It was the year 1719, the illustrious rural of Jaipur Sawai Jai Singh II was witness to a noisy discussion in the court of Mughal Emperor Muhammad Shah. The heated debate regarded how to make astronomical calculations to determine auspicious date when the emperor could start journey. This discussion led Jai singh to think that the nation needed to educate on the subject of astronomy.
Astronomy however was maharaja’s real passion. He was a scholar, with a miscellaneous collection of astronomical manuscripts and tables from Arabia and Europe. He also acquired different kinds of telescopes from Europe, and started to research on observations using astrolabes and other instruments.
Five observatories were built at Delhi, Mathura, Varanasi, Ujjain and his own capital Jaipur, in between 1732 to 1734. Maharaja called these observatories Jantar-Mantars, and in Sanskrit it translates to ‘the formula of Instruments’. Relying primarily on Indian astronomy, these buildings were well equipped with drafting devices and grid indicators and used to accurately measured the planetary positions and read the time accurate to one second. Among five, Jaipur’s was big and still operational.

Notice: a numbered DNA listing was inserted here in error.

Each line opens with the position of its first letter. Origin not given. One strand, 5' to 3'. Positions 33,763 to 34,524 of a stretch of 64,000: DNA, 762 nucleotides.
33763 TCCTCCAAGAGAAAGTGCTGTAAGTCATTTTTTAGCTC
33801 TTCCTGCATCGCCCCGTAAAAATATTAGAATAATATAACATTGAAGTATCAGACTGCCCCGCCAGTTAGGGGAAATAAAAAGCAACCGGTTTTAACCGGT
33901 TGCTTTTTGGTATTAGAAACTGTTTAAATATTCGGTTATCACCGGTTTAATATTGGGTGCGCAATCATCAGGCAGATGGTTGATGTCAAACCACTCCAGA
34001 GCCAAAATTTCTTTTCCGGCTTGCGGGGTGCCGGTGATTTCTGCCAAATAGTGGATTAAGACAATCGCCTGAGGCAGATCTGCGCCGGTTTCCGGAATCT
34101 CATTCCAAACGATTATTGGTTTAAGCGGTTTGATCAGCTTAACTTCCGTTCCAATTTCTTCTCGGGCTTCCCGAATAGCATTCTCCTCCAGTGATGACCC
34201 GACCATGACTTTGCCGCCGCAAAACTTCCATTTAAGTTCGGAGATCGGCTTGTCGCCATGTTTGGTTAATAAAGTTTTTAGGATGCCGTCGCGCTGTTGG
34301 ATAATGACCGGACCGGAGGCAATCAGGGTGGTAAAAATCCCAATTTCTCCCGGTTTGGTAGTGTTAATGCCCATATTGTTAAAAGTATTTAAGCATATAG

Jantar Mantar also consists some of the instruments designed by King Jai Singh II himself, like ‘Ram Yantra’, ‘Samrat Yantra’, and ‘Jai Prakash Yantra’.